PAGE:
We are getting high off the likes, shares, comments, retweets of our instant thoughts, for the sole purpose of getting high off the likes, shares, comments, retweets. And all it produces is more hot takes, more reaction, more comments, more, more, more, more, more, more!!!
There are probably three types of people reading this. The first is the person who posted something recently about an opinionated subject, and wants to defend to me exactly why they posted it and why it was for the noblest of reasons. To you, I would say, if you feel good about it, then that's fine. I have no problem with you expressing your opinion on Facebook. I will just ask one question to you. Why are you expressing it? Are you doing it because one Facebook post is going to spur change in the hearts of man? Are you doing it because you think that this post will change the course of any one who has a problem with A, B or C? Or, are you doing it for the reaction?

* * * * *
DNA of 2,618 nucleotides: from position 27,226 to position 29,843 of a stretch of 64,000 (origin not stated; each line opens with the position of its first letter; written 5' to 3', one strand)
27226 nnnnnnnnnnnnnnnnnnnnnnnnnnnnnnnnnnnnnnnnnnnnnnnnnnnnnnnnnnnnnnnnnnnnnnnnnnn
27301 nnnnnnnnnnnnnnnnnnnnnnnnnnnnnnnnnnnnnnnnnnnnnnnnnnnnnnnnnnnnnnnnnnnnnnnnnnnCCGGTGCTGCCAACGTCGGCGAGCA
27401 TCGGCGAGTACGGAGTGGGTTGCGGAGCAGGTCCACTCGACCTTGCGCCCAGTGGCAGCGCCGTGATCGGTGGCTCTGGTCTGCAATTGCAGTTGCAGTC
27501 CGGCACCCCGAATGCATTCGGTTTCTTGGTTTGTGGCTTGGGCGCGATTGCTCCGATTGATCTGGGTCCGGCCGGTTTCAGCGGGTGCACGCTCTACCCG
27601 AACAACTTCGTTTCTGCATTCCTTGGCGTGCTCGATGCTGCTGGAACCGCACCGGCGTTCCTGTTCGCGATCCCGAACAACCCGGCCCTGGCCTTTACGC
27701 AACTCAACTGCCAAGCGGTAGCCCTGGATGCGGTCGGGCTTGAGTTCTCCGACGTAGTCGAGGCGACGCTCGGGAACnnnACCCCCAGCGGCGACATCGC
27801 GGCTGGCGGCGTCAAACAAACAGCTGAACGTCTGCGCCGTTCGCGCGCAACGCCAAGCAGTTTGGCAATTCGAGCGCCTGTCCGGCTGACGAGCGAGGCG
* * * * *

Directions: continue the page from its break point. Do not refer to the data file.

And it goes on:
The second type is people who posted something recently and are currently, right now feeling very convicted...not by me, but by the Holy Spirit. You are realizing that you just enjoy throwing fuel on the fire for the reactions. You love to play "devil's advocate" dressed up in "I just want to have a conversation." If that's you, just stop. Delete Facebook if you have to. Cut the addiction off at the source and move on. That was me. And even as recently as last week, I found myself opening up my laptop and typing a few opinions on the things that were unfolding around me.
I haven't stopped writing down my opinion since I realized I was a "reaction addict". I still write and/or talk about the things I see happening in culture. I just don't press post, don't push it out anywhere and usually only keep those conversations between myself and my wife, and a few close friends.